NewYork, NY (PRWEB) September 14, 2017
On October 31, 2017, a new law will go into effect in New York City, restricting employers from asking applicants about their salary history during the hiring process, aimed at narrowing the gender and minority pay gap as a result of an amendment to the New York City Human Rights Law. Last year, Massachusetts enacted the first statewide ban on salary history inquiries, Philadelphia became the first city to do so, and Puerto Rico, Delaware and Oregon have also included similar bans as part of recently enacted equal pay laws; however, none of these laws have yet to become effective, so New York City will be a testing ground for how these laws will be applied.
Under New York City Human Rights Law, it will be an unlawful discriminatory employment practice for an employer with four or more employees or an employment agency to:
- Inquire about an applicant’s current or prior wage, benefits or other compensation history. “To inquire” means to communicate any question or statement to an applicant, an applicant’s current or prior employer, or a current or former employee or agent of the applicant’s current or prior employer, in writing or otherwise for the purpose of obtaining an applicant’s salary history, or to conduct a search of publicly available records or reports for the purpose of obtaining an applicant’s salary history.
- Rely on an applicant’s salary history in determining salary, benefits or other compensation during the hiring process, including the negotiation of a contract.
The law also states that if an applicant’s salary history is provided to an employer in a background check, the employer cannot use that salary history “in the hiring process, including the negotiation of a contract.” There are certain limited exceptions such as the internal transfer or promotion of a current employee.
The New York City Commission on Human Rights is charged with enforcing the law and there is a civil penalty of up to $125,000 for an unintentional violation, and up to $250,000 for a “willful, wanton or malicious act.” An individual can also initiate a civil lawsuit for violations and seek additional remedies such as back pay, compensatory damages and attorneys’ fees.
“New York has taken another step forward in its efforts to remedy the gender pay gap. The salary history ban, along with the recently enacted Women’s Equality Agenda and Achieve Pay Equity Law, will create opportunities for women, and particularly women of color, to earn wages based on their skill level, productivity and market trends rather than past discriminatory pay practices,” says Hope Pordy, a Partner at Spivak Lipton LLP, a New York labor and employment law firm.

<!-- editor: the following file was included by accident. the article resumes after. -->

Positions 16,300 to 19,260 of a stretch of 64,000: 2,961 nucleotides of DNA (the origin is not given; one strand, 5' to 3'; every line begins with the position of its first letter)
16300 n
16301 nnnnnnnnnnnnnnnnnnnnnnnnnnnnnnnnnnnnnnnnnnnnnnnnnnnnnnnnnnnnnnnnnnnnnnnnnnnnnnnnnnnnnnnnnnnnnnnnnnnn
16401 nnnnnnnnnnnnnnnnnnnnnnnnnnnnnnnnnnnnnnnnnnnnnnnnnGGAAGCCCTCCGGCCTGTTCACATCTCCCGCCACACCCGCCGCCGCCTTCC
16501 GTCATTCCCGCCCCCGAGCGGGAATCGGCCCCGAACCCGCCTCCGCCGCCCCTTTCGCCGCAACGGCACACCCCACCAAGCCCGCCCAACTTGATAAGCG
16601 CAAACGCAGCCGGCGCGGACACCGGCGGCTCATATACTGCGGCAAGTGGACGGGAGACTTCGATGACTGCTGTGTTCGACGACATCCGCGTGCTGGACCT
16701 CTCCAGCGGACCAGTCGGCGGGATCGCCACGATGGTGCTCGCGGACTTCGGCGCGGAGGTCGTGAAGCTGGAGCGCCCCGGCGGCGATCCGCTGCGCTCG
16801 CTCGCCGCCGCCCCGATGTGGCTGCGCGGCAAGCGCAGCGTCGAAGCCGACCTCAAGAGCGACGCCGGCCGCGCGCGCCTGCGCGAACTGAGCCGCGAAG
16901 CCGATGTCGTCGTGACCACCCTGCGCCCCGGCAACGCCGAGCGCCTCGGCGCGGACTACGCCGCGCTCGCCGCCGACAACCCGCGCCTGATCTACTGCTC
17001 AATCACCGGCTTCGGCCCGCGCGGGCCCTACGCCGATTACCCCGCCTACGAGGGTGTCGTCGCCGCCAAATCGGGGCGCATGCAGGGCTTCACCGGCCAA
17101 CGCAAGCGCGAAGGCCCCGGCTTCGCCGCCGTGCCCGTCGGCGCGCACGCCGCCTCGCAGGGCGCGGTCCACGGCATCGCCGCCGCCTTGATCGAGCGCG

New York City employers must review their applicant screening and hiring protocols, and make any needed changes, to ensure compliance. So how can executive recruiters and human resources departments adapt to comply with the new law and still ensure that they will arrive at a fair salary and benefits packages for new hires?
To comply with the law, employers and recruiters should shift their focus from salary history to salary expectations. Employers may, without inquiring about salary history, engage in a discussion about the applicant’s salary and benefits expectations or the position’s anticipated salary range and benefits package. Hiring managers should focus on education, productivity and experience, rather than basing decisions on an applicant’s salary history. Employers may also rely on salary history the applicant “voluntarily discloses without prompting” and verify its accuracy. Hiring managers can also ask to review an applicant’s revenue, sales, or other production figures.
Companies should begin taking steps to review their job applications and other hiring documents to ensure that prohibited salary inquiries are not included in these materials. To minimize the risk of being accused of violating the law, employers should also implement procedures to document if and when an applicant voluntarily discloses their salary history.
Recruiters and hiring managers should also keep in mind the reasons behind this legislation – that women and minorities are often at a pay disadvantage, and can earn far less than their white male counterparts over the course of their careers.
The hospitality industry has long been at the forefront of the national effort to create, recognize, hire and promote diverse staff and leadership teams, regardless of gender, ethnicity or sexual orientation. The glass ceiling that challenged women in our industry has given way as women of all backgrounds increasingly take on management roles. These new laws may change some of the questions we have become accustomed to asking of prospective employees, but they will also produce more effective and cohesive hospitality leaders who are confident that they are recognized for their talents and skills.
With similar legislation being considered in many other cities and states, employers nationwide would be wise to pay close attention to these new regulations.
Disclaimer: This article is for information only and does not constitute legal advice. Consult with your legal advisors before applying this information to your specific situation.
About Marshall-Alan Associates:
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About Alan Massarsky:
Alan Massarsky, Founder and President of Marshall Alan Associates, specializes in retained and contingency search for top-tier and senior management professionals in all areas of hospitality management. With more than 40 years of experience in hospitality search, he is responsible for identifying, recruiting and negotiating of both key individuals and entire management teams for an international clientele which includes many of the most prestigious and innovative hotel and hospitality organizations. Click here for Alan's full bio.